Evolution Discussion

Brian Foley brianf at med.uvm.edu
Tue Feb 15 16:54:02 EST 1994

wpainter at vnet.ibm.com wrote:

: What are the current estimates on the total number of species of plant and 
: animal life in the world today?
	Oops.  In my first response I did not notice that you were only 
interested in plants and animals, not fungi, eubacteria, archaebacteria 
and other life forms.  We do have fairly good estimates of plant and 
animal species diversity.  I don't have the number handy though...  
Anybody else?
	Or are you really interested in all types of organisms?

	A reference I do have handy is TIMESCALE by Nigel Calder.  It 
says that life is estimated to have started 4 billion years ago, the 
first photosynthesis was about 3.9 billion years ago, but the first 
bluegreen algaes evolved about 1.6 billion years ago and true plants 
(eukaryotic photosynthesis) evolved about 1.3 billion years ago.
	Thus, more evolution (2.7 billion years) took place before the 
arrival of "plants" than afterward (1.3 billion years).  Most of what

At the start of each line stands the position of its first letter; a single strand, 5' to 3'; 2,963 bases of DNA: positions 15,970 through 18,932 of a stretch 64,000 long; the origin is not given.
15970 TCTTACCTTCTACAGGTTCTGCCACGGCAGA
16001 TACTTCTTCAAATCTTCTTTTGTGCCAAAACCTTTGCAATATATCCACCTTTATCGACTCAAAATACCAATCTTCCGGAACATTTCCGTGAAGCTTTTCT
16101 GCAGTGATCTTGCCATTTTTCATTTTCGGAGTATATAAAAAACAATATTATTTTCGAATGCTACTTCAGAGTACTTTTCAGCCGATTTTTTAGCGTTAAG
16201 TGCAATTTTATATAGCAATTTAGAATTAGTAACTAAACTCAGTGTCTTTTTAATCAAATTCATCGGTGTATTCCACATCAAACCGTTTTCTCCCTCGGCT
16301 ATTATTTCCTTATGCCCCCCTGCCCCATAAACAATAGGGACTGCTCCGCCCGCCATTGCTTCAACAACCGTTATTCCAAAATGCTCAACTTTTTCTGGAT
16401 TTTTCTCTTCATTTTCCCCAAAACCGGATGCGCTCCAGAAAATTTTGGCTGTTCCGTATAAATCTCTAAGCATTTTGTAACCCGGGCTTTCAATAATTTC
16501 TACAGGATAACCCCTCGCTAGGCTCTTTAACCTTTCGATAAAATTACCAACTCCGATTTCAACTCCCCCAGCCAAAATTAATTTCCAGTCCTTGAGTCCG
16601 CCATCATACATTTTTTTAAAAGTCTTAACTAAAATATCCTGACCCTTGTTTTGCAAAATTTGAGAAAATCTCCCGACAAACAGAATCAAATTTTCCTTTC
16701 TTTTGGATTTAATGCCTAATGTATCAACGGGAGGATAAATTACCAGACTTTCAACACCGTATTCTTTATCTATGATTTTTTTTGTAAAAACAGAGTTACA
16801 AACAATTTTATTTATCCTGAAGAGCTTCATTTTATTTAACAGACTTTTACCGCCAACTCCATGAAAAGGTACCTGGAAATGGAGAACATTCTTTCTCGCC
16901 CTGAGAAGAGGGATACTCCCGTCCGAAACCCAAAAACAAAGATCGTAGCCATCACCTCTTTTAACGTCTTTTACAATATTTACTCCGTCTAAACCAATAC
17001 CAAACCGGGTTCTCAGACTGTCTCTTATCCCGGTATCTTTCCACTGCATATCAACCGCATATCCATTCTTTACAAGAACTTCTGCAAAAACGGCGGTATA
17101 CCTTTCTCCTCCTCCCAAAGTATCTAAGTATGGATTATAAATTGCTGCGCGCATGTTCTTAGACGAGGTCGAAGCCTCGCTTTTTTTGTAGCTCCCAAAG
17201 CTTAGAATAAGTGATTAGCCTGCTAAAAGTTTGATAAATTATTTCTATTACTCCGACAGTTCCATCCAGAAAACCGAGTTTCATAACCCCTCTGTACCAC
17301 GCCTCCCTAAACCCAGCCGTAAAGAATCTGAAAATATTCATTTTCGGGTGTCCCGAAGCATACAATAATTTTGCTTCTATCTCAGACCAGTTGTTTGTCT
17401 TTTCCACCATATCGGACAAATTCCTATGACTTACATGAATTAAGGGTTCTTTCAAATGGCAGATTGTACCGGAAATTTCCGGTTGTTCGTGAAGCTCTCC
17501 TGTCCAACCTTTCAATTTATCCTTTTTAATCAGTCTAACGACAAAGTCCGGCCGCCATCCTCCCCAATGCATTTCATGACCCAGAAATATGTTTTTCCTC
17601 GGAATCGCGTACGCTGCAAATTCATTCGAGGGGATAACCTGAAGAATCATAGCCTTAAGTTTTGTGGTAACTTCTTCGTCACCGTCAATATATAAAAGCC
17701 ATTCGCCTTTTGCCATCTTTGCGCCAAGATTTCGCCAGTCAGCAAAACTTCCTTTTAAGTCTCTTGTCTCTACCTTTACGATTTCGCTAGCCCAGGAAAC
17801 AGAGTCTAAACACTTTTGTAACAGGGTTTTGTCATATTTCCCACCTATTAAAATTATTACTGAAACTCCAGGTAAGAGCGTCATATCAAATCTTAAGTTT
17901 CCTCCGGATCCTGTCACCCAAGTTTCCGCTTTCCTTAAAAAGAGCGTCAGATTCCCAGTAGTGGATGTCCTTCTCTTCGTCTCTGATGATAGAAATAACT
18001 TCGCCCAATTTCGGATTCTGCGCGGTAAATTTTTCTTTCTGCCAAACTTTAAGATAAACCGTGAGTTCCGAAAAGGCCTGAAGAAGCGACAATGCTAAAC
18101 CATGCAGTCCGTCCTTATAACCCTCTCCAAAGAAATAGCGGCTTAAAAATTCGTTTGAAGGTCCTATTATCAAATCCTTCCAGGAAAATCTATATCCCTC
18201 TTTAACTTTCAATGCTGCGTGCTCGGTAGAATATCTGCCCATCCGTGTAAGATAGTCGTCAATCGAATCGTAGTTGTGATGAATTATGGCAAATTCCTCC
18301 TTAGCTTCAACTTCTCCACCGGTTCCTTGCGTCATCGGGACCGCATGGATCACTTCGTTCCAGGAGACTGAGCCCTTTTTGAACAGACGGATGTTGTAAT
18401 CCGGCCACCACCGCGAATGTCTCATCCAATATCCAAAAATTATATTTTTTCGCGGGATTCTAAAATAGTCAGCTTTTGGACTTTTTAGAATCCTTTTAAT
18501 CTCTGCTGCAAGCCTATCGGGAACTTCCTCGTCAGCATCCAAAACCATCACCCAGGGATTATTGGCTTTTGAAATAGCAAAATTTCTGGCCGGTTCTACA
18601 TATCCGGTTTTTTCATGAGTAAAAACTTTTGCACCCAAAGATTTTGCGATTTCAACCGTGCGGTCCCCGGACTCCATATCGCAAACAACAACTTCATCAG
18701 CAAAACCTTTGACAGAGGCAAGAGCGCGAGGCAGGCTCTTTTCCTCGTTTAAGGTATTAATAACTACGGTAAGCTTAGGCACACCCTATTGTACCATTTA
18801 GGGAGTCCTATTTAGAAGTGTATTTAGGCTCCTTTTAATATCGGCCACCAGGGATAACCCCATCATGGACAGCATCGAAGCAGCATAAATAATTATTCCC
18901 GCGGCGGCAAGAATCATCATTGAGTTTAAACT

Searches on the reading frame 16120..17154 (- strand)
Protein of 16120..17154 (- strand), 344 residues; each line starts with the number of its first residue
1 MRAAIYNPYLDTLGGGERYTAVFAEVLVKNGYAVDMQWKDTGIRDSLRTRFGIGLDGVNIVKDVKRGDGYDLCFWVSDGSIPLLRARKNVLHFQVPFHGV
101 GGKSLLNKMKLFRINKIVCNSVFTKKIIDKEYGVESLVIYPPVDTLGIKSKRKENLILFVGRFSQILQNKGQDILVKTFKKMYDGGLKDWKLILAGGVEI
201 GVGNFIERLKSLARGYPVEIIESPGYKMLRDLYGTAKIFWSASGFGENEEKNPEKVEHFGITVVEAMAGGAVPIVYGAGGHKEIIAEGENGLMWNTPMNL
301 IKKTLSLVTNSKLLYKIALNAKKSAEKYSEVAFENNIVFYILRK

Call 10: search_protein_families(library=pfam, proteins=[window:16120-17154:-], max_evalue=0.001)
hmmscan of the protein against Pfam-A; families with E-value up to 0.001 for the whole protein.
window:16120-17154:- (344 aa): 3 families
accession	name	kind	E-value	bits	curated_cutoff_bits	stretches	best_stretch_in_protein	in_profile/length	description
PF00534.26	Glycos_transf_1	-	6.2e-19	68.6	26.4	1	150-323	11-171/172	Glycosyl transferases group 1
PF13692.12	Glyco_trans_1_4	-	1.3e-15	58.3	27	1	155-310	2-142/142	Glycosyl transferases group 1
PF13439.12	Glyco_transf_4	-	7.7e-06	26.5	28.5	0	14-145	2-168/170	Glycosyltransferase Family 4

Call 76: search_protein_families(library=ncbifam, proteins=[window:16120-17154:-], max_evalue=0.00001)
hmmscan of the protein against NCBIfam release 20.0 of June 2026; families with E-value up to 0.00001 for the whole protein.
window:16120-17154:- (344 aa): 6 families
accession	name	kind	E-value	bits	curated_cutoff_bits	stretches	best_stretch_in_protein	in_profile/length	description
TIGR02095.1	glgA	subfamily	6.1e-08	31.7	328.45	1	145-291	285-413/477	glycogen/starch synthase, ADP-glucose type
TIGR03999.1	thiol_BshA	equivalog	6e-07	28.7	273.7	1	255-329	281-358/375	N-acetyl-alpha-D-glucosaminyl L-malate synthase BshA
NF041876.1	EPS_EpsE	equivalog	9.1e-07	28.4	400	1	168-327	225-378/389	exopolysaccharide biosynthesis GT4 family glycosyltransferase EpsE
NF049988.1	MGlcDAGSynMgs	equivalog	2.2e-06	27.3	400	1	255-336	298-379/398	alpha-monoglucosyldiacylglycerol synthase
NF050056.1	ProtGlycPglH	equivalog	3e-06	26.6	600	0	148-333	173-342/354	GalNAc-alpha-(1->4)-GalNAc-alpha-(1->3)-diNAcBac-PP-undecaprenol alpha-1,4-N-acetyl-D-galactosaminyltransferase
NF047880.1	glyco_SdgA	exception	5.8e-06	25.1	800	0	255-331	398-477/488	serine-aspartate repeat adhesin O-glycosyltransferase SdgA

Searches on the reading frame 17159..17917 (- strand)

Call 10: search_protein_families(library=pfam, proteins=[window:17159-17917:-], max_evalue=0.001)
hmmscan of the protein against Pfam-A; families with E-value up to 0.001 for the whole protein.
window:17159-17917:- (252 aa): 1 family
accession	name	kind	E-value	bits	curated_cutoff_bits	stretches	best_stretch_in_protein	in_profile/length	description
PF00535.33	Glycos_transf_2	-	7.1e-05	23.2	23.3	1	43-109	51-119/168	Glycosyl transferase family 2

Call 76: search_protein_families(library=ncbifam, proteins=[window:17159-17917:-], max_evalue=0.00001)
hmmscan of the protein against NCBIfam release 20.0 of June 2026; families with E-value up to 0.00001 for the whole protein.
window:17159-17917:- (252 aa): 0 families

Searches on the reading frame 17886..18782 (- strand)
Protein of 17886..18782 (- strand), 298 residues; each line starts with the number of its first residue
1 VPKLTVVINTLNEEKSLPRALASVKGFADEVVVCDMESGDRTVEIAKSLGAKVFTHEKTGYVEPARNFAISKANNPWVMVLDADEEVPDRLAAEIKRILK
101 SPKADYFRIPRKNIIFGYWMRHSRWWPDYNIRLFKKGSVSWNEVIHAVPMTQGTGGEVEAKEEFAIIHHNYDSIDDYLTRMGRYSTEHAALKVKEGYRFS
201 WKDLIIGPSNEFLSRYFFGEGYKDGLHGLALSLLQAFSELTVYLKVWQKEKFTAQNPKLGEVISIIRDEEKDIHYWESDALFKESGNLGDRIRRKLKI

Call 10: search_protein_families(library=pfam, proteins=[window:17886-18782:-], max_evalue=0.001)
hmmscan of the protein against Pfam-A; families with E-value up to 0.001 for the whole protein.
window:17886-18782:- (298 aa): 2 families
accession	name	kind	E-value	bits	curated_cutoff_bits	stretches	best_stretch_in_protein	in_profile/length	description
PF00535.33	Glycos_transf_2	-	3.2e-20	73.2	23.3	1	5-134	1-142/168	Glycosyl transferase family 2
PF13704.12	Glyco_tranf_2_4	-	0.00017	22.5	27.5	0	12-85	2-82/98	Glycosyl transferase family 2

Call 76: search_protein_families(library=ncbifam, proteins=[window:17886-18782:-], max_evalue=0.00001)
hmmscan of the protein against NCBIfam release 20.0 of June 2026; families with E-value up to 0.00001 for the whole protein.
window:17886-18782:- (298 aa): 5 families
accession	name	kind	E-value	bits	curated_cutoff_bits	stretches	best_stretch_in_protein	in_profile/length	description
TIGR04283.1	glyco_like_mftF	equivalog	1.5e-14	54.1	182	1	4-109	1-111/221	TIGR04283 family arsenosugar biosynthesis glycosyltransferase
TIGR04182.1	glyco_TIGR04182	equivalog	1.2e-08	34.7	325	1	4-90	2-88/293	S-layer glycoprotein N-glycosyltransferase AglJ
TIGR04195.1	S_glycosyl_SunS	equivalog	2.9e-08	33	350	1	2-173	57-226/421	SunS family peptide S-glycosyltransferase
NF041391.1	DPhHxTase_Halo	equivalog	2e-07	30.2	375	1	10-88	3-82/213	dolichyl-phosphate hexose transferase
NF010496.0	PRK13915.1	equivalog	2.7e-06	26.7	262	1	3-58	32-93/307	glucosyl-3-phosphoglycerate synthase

people think of as evolution (the rise of the vertebrates) is only very 
recent, taking place over the last 0.5 billion years.
	It is likely that point mutations in DNA occurred at a higher 
rate in the first 1 or 2 billion years than it does today, because life 
evolved more accurate polymerases and better DNA repair machinery.  But 
it seems that the advent of sexual reproduction (about 1 billion years 
ago) has had a very large impact on the rate of evolution.

*  Brian Foley               *     If we knew what we were doing   *
*  Molecular Genetics Dept.  *     it wouldn't be called research  *
*  University of Vermont     *                                     *

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